J-20 fighters start patrols in East, South China Seas
14 April 2022
by Akhil Kadidal & Amit Kalra
China's J-20 stealth fighters have started to patrol the East and South China Seas. (Chen Chang/VCG via Getty Images)
China's J-20 stealth fighters have started to patrol the East and South China Seas as part of routine training missions, state-owned media reported.
According to the Global Times newspaper, the announcement was made by Ren Yukun, head of the discipline inspection and supervision team and a member of the leading party group at the state-owned Aviation Industry Corporation of China (AVIC).
In a press conference on 12 April, Yukun reportedly said that it has become a training routine for Chengdu J-20s to fly “combat patrols” in the East China Sea and “alert patrols” in the South China Sea.
He added that these patrols are being undertaken after the J-20 switched to using “domestically developed engines”.
The aircraft were originally powered by Russian-made Saturn AL-31FN-series engines. Janes previously reported that the Saturns are starting to be replaced by indigenously developed Shenyang-Liming WS10C turbofan engines from at least September 2019. The Chinese engine is said to offer superior thrust in comparison with the Saturns.
China's J-15 naval jet appears with indigenous WS-10 engines
25 November 2022
by Akhil Kadidal & Prasobh Narayanan
China appears to have fitted at least one SAC J-15 naval fighter with a domestic WS-10B Taihang engine. The potential maturity of this powerplant could free China from its dependency on Russia for combat jet engines. (AFP/Getty Images)
A Shenyang Aircraft Corporation (SAC) J-15 ‘Flying Shark' naval fighter has been fitted with what appears to be a pair of domestically developed engines.
The aircraft was spotted in a video imagery of a hangar at an SAC factory. The footage was aired on 23 November during a China Central Television (CCTV) news report on the 10th anniversary of the J-15 starting sea trials on China's first aircraft carrier, the Liaoning.
Janes assesses that the new engine is a variant of the Liming WS-10 Taihang engine. There is a roughly even chance that the ‘B' variant of the Taihang has been installed in the jet. According to Janes Aero-Engines data, the WS-10B is potentially a more powerful version of the WS-10A. The thrust rating of the WS-10B is 135 kN (30,350 lb st).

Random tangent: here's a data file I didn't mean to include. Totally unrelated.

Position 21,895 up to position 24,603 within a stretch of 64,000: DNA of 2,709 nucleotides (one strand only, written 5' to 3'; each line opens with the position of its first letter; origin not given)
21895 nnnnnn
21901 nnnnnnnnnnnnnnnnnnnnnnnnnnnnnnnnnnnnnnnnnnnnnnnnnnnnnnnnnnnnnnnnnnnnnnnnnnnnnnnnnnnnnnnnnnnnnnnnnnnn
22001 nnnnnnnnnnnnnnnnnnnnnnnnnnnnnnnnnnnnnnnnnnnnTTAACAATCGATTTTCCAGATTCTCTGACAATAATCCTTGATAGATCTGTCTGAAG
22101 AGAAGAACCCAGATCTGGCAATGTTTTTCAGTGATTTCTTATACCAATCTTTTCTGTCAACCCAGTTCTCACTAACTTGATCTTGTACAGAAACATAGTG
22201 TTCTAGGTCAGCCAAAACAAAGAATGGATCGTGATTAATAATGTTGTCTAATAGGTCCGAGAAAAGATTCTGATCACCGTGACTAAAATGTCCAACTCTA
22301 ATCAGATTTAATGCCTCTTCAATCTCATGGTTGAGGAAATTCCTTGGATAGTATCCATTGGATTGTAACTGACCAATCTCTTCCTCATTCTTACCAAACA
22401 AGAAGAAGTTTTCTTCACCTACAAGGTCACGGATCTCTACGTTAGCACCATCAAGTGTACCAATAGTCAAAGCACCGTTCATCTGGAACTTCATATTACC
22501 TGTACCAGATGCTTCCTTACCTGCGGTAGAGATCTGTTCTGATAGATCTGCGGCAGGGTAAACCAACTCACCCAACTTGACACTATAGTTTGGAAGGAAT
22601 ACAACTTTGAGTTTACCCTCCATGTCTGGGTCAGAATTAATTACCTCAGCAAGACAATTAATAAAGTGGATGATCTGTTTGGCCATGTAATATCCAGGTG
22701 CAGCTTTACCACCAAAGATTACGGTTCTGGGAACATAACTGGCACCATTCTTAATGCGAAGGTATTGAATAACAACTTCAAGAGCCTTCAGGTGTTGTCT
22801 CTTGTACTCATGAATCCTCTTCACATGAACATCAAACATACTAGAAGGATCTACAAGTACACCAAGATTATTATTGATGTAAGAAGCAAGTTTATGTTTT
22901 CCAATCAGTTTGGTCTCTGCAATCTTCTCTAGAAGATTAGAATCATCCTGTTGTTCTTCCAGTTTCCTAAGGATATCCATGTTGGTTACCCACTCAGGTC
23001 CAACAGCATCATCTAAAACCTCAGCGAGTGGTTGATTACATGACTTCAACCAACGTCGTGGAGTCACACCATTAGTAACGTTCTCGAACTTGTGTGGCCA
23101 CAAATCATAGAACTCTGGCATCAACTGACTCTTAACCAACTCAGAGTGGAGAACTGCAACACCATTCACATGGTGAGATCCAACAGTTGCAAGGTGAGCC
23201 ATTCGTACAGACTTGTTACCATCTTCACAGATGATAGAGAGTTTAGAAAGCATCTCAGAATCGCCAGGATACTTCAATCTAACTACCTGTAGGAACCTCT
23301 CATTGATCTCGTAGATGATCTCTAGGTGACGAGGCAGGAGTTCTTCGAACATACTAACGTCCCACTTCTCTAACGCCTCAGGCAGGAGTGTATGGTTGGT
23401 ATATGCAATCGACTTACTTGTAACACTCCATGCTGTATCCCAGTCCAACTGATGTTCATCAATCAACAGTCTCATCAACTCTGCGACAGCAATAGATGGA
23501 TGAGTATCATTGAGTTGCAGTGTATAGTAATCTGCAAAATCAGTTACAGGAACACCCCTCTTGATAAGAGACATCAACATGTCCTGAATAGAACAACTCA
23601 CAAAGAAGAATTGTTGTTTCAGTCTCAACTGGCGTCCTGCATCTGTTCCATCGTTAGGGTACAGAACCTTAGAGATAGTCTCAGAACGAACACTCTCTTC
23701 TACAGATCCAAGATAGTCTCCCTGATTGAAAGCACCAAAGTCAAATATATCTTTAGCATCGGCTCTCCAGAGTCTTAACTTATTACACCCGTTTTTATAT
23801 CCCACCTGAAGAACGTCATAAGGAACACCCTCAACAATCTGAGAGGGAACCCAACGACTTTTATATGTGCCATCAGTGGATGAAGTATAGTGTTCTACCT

Rheinmetall demonstrates new UGV to British Army at AWE
25 November 2022
by Olivia Savage
Pictured is Rheinmetall's Mission Master XT − Rescue UGV during a live trial at AWE 2022. (Janes/Olivia Savage)
Rheinmetall has demonstrated its new Mission Master unmanned ground vehicle (UGV) module at the
British Army Warfighting Experiment (AWE) Urban: Sustain and Protect (S&P) programme
at Portsmouth Naval Base.
The UGV, known as the Mission Master XT − Rescue, was demonstrated in a live scenario for the first time at AWE on 22 November.
This module is designed for medical evacuation (medevac), meeting the AWE S&P hypothesis, which seeks a solution to enable medical specialists to autonomously identify and treat or extract casualties.
Basic medical equipment was fitted inside the module, including a moveable stretcher, oxygen masks and canisters, and a hot/cold box.
A Rheinmetall spokesperson told
at AWE that the system weighs three tonne in total and is capable of speeds of up to 40 km/h. It was developed in collaboration with the University of Sherbrooke, Canada, the spokesperson added.
Australia's IFV decision to follow strategic review
25 November 2022
by Kapil Kajal
Australia will consider the findings of the Defence Strategic Review before deciding on the tender for the Land 400 Phase 3 IFV project. Two platforms are competing for the tender – Rheinmetall's Lynx KF41 and Hanwha's Redback (pictured above). (Hanwha Defense Australia)
Australia has announced that the decision to supply 450 tracked infantry fighting vehicles (IFVs) to the Australian Army will follow a strategic review.
According to a press release by the Australian Department of Defence (DoD), the country will consider the findings of the Defence Strategic Review (DSR) before deciding on the tender for the Land 400 Phase 3 IFV project.
reported in August that Australia's DSR will urgently examine the posture, preparedness, and structure of the country's military and spending on new weapons and equipment from 2023–24 to 2032–33 and beyond.
The DoD said that the review will make recommendations on priorities for investing in Australia's defence capability to meet the country's security challenges over the next decade.
Pat Conroy, Australia's minister for defence industry, said that a procurement worth between AUD18 billion (USD12 billion) and AUD27 billion will undergo the DSR.